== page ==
Most of our time was spent in the park: hiking, exploring, watching grizzlies, mountain goats, big horn sheep, and (my favorite) the American dipper bird. We hiked over 37 miles of the park's trails and even jumped into both Grinnell Glacier Lake and Iceberg Lake for an icy afternoon dip.
The weather was all over the place, which I heard is typical of this area. In the same day we would get cold temps, hot and humid hiking weather, lightning, rain and wind. If you decide to go, prepare for anything and don't put up an EZ-Up over your teardrop. We came back from a hike and ours had blown away in an afternoon wind storm.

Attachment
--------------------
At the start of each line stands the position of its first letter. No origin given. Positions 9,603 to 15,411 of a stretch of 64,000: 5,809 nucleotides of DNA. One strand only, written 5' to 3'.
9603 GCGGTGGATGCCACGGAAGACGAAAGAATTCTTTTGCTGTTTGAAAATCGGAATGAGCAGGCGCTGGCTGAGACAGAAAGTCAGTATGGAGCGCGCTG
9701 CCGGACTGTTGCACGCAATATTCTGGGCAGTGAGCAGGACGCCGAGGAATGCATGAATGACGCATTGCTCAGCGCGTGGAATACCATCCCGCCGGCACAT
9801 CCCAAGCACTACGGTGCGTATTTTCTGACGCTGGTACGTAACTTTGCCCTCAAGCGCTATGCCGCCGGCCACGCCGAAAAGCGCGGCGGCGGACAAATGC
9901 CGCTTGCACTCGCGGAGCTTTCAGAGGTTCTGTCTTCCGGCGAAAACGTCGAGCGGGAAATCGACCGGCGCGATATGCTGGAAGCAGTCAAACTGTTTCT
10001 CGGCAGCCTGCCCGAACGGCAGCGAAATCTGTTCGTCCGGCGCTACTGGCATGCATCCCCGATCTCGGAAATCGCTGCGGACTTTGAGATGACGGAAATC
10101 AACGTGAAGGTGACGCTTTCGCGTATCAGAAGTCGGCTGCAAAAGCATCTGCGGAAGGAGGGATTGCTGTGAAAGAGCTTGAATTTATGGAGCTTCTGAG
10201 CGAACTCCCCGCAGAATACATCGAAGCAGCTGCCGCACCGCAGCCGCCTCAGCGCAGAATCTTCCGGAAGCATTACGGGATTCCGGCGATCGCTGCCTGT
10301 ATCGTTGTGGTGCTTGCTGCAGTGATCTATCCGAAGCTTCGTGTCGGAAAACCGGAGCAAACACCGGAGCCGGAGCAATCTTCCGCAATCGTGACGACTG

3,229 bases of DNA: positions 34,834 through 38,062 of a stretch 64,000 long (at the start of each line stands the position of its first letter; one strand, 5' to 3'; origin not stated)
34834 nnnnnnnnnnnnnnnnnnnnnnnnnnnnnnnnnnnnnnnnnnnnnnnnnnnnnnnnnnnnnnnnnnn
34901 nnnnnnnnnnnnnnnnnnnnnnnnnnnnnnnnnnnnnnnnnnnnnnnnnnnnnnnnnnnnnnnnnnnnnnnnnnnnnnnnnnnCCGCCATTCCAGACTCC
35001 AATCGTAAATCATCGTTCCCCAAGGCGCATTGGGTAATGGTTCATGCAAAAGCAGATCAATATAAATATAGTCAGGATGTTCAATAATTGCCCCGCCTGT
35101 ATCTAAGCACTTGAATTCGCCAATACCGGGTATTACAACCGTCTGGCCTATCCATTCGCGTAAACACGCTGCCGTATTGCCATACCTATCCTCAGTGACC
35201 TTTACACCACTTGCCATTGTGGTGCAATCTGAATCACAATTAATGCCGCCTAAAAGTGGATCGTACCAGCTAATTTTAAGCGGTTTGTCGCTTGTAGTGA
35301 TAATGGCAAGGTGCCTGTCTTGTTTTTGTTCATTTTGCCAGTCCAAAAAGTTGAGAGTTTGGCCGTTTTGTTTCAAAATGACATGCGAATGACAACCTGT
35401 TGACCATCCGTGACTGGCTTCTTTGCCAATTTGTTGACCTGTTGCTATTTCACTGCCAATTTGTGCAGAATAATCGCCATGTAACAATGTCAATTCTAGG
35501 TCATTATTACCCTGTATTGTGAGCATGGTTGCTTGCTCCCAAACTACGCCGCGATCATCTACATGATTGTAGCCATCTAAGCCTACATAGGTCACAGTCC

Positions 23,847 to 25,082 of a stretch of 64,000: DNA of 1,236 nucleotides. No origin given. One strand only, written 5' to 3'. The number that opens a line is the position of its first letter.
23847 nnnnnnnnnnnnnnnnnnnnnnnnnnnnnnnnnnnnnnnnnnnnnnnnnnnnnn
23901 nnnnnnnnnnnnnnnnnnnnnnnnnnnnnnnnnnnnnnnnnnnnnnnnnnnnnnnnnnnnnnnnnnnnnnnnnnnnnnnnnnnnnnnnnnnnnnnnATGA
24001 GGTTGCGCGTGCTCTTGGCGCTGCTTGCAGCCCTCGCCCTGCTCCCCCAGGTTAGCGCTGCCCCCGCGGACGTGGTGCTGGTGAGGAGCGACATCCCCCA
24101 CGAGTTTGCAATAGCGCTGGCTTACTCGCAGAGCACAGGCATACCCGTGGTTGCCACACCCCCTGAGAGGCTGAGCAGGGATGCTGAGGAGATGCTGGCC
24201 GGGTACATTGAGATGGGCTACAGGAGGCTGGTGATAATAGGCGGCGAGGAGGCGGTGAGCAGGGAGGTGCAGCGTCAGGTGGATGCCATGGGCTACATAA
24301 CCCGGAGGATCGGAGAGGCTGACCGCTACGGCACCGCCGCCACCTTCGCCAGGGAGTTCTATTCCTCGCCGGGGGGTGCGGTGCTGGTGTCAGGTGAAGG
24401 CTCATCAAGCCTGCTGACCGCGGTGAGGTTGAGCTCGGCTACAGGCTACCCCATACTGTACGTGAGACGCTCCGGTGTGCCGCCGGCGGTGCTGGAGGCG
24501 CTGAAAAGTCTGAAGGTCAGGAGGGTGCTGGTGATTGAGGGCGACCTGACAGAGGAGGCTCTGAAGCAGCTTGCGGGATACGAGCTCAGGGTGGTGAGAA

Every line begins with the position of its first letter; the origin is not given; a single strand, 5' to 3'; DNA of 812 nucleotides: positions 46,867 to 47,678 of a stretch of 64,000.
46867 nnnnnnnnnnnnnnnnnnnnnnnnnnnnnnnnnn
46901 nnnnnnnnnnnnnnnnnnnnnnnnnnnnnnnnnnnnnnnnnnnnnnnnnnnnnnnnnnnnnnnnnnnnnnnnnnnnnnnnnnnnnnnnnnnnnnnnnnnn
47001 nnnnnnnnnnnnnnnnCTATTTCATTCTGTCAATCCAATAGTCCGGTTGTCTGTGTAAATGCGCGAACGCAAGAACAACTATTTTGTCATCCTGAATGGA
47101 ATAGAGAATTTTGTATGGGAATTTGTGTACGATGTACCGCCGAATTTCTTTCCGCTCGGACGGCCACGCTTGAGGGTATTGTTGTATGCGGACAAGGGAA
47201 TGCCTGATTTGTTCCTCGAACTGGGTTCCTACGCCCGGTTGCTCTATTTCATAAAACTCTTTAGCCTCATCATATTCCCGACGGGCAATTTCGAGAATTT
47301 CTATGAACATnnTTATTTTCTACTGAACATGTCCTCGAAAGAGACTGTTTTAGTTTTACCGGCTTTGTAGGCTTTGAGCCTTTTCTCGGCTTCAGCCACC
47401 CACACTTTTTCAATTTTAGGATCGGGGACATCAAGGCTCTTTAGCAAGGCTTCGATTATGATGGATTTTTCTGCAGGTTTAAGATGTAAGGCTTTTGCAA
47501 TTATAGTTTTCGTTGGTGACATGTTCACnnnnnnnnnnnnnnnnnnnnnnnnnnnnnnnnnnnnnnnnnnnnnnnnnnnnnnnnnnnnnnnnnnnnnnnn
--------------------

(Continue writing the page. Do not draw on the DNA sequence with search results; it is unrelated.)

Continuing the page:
Trailers are discouraged on the main road through the park, Going to the Sun Road. Any vehicle driven along the road and over Logan Pass can only be 21 feet long. I spoke to another teardrop owner at the KOA who had towed his new teardrop over the pass the day before. The ranger smiled about the tiny trailer traversing the steep, winding road, but still gave him a warning.
Since the teardrop was not quite next door to our friends' cabin, we used our galley for storing the cooking gear and their porch and "front yard" to cook our meals. This meant some running back and forth between the two camps, and for some reason, we were the only campers in the RV area who were cooking outside. The weather held up most of the time and it only rained on us once or twice.
The wildflowers were in full bloom at the end of July and we asked a park ranger when the leaves start to change: mid-September. Camping time in Glacier is short and sweet.